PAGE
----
Yeltsin decree deals blow to reform hopes

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INFLATION, the Achilles' heel of Russia's economy, is expected to rise again following a presidential decree that grants 3,500bn roubles ( pounds 1.1bn) in state credits to industrial enterprises. The decree, signed by President Boris Yeltsin on 10 August, authorises firms to borrow the money until the end of this year for investment or for converting production from military to civilian uses.

Government ministers said the credits had been accounted for in Russia's 1994 budget and would not cause the money supply to shoot out of control. But dealers on Moscow's foreign exchange market interpreted it as a bad sign and marked the rouble down. It slipped this week to 2,117 against the dollar.

The Prime Minister, Viktor Chernomyrdin, has reduced inflation by requiring the Central Bank to tighten monetary policy and by raising interest rates. Annual inflation ran at 1,865 per cent in 1992 and 947 per cent in 1993. This year Mr Chernomyrdin has cut the monthly rate to about 5 per cent. However, a Deputy Economics Minister, Sergei Ignatyev, has said inflation could rise this autumn to a monthly rate of 10 per cent. Analysts attribute the anticipated increase to big government emissions of cash and credits and to the high prices farmers are demanding for grain in the harvest.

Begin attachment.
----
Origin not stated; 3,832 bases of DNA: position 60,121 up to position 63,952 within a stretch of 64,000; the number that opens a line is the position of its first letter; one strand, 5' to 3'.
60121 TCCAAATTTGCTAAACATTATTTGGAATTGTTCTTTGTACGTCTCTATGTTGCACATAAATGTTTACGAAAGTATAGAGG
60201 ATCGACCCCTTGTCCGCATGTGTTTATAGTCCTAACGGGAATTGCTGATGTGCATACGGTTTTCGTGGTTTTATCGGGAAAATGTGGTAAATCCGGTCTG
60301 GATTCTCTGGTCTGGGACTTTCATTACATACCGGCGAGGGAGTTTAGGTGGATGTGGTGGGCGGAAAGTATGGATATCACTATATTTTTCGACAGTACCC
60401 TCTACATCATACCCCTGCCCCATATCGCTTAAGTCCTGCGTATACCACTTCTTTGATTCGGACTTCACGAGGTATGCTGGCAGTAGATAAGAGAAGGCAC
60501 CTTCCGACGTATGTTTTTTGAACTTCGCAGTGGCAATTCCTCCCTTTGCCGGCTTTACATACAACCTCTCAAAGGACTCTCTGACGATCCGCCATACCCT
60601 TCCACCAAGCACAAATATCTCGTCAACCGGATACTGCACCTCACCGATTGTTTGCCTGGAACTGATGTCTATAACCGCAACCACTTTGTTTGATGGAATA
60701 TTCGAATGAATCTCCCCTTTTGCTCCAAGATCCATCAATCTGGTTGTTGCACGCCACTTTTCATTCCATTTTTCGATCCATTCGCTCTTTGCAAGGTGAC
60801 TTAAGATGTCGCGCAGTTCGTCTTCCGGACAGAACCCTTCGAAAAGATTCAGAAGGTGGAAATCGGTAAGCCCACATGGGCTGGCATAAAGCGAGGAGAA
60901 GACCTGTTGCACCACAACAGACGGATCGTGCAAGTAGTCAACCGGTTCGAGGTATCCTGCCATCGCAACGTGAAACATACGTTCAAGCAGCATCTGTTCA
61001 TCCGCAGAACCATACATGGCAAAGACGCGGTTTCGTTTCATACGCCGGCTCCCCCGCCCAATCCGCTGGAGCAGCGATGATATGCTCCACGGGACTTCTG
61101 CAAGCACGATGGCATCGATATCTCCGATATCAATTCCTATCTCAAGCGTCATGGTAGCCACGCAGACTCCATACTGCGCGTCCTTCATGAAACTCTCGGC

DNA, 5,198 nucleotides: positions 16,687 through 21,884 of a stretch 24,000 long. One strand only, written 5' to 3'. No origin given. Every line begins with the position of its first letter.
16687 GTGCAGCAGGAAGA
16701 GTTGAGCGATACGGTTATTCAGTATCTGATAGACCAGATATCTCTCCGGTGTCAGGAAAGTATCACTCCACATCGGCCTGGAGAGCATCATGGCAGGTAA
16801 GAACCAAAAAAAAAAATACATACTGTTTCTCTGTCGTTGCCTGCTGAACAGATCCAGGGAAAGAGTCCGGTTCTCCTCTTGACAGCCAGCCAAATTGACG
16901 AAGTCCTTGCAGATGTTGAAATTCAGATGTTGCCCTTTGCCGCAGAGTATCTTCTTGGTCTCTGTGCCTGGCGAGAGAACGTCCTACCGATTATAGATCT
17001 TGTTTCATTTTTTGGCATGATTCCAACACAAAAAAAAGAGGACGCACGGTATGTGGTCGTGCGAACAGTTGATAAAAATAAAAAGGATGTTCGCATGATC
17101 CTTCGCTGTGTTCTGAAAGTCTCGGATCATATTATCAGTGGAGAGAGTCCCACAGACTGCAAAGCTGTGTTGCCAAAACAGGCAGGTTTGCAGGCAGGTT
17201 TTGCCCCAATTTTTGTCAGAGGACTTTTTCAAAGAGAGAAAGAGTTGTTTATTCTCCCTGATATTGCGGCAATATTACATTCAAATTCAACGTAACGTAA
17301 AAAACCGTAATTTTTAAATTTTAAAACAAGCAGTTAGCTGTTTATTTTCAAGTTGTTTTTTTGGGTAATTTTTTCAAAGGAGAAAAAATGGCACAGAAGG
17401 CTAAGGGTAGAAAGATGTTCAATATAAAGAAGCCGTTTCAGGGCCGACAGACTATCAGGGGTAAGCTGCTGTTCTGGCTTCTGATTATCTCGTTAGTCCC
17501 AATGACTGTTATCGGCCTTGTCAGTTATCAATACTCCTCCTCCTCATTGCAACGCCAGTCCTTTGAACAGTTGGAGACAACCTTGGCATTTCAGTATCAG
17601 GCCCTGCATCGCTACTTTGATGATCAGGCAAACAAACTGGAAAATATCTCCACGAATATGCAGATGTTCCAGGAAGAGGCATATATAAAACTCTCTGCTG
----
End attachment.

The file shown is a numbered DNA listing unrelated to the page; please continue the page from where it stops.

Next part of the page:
The inability to curb inflation has been the single biggest failure of Russia's economic reform programme. Until this year the authorities offered huge amounts of easy money to inefficient state industries, partly to prevent them from throwing millions of people out of work.

Recently the government has kept the budget deficit close to levels agreed with the International Monetary Fund. While this has improved Russia's chances of securing IMF aid, it has increased unemployment and has caused industrial production in the first half of this year to drop by 25.8 per cent compared with the same period of 1993. The fragile health of Russia's economy may explain why the Foreign Trade Minister, Oleg Davydov, on Wednesday suggested the West should write off part of Russia's dollars 80bn ( pounds 52bn) foreign debt. 'Bulgaria and Poland have had 50 per cent of their debts written off, so why not do the same for Russia?' he said.

Russia has not found it easy to repay its foreign debt, mostly inherited from the former Soviet Union. But its negotiations with Western creditors have centred on rescheduling payments rather than cancelling debts.